The Democratic Revolution of 1954

#165 in the Moʻolelo series

As alluded to in the last post, “Spark Matsunaga,” the 442nd Infantry Regiment and 100thBattalion became the most highly decorated units in American history. After the war, many veterans were armed with the GI bill, which gave them the ability to attain a college education, and law school for some. This made them qualified candidates for public office. Demographically, the immigrant population remained the majority of population, and Japanese Americans alone made up 45 percent of Hawaiʻiʻs population.

(l-r) Matsunaga, Mink, President Johnson, Burns, Inouye in 1959 (source: wikimedia commons)

A second generation of the immigrant population came of age to vote in the years after the end of World War II. This also allowed for another major political change, the rise of the Democratic party, which culminated in the 1954 Democratic Revolution. With qualified candidates such as Inouye, Matsunaga, and the so-called “Great White Father,” John Burns, the Democratic Party reversed the Republicans’ decades-long hold on HawaiʻI politics. With a well-organized campaign and unified voters, the working class which had already come together for the labor strikes, and a voting majority, the Democratic Revolution changed Hawaiʻiʻs power structure in ways that remain to the present day. As I wrote in “The Permanent Revolution:”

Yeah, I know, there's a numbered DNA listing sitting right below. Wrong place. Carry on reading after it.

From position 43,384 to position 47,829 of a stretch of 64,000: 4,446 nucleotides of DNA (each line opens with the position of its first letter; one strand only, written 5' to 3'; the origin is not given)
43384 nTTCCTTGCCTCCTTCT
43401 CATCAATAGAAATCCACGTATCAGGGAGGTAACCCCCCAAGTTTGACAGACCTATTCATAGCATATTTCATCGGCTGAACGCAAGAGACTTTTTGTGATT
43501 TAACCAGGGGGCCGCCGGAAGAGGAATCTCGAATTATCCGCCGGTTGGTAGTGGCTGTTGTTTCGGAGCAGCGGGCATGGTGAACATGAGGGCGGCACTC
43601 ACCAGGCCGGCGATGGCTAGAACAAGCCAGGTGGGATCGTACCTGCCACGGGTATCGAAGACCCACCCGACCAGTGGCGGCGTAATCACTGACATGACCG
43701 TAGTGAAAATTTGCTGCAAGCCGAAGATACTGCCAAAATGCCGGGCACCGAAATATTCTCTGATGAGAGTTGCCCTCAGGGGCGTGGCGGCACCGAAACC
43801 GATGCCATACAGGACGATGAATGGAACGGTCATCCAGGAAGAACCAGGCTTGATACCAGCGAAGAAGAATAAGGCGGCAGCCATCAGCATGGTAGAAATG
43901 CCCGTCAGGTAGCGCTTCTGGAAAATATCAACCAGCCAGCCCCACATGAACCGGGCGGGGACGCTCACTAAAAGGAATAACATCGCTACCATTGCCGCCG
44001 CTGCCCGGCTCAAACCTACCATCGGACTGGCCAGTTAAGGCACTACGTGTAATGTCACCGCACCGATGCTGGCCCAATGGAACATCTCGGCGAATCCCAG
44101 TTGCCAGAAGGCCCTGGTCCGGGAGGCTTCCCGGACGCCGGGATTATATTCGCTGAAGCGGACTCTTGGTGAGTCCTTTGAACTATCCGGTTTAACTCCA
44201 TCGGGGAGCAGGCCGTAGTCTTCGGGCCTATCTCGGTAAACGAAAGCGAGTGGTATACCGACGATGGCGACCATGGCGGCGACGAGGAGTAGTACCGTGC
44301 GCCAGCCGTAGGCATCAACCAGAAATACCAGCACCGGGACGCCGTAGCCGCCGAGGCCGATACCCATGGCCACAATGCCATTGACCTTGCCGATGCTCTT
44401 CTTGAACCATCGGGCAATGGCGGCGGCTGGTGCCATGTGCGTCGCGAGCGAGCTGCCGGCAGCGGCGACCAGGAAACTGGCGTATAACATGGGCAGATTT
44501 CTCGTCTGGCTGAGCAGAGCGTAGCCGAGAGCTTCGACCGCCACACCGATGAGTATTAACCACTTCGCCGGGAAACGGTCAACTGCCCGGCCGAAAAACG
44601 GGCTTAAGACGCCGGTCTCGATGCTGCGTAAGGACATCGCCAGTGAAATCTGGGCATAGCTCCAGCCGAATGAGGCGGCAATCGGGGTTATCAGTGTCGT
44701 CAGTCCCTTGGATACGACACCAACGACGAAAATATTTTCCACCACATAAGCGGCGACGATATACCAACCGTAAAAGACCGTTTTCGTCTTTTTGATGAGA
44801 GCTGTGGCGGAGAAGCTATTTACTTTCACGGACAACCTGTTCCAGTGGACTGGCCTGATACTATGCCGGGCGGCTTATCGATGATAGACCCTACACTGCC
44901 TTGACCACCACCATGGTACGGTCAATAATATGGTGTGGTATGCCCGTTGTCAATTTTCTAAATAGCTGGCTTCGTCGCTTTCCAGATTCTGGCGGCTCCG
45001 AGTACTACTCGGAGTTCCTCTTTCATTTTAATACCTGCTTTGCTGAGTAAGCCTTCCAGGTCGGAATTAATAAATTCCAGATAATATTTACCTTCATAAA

In 1954, the Democratic Party organized a revolution that mobilized demographic shifts and anti-plantation (and anti-elite) sentiments that had been building for decades. The formerly non-existent party used union organizing to mobilize voters from ethnic groups whose aspirations had long been repressed. The result, by the time of statehood, was one of the most liberal agendas of any state, including low tuition levels at the University of Hawaiʻi, a well-intended unitary school board, and stated rights for women.

Inouye and Mink were still in Congress in 1993 (along with Matsunaga’s replacement in the Senate, Daniel Akaka, when President Clinton signed the Apology Resolution), showing the durability of the Democratic Revolution. Also pictured is Neil Abercrombie, who became governor in 2010.

In that post, I describe the dismay of two very liberal commentators, David Shapiro and Tom Coffman, at the lack of options other than Democrats in the 2012 elections! They oppose everything the opposition Republicans represent, yet see the folly of having such a weak opposition party to counteract Democrats in Hawaiʻi. And as I wrote in “Hawaiʻi in the 1950s:”

In 1954, Democrats took political power in what came to be known as the Democratic Revolution of 1954 – they swept most of the seats in the Territorial legislature and Congressional delegate. They soon captured the Governorship as well. In August 1959, due in part to the collaboration of John Burns with the “Master of the Senate” Lyndon Johnson, Congress passed the Statehood Act. We still live in a society shaped by this revolution and the party that led it.

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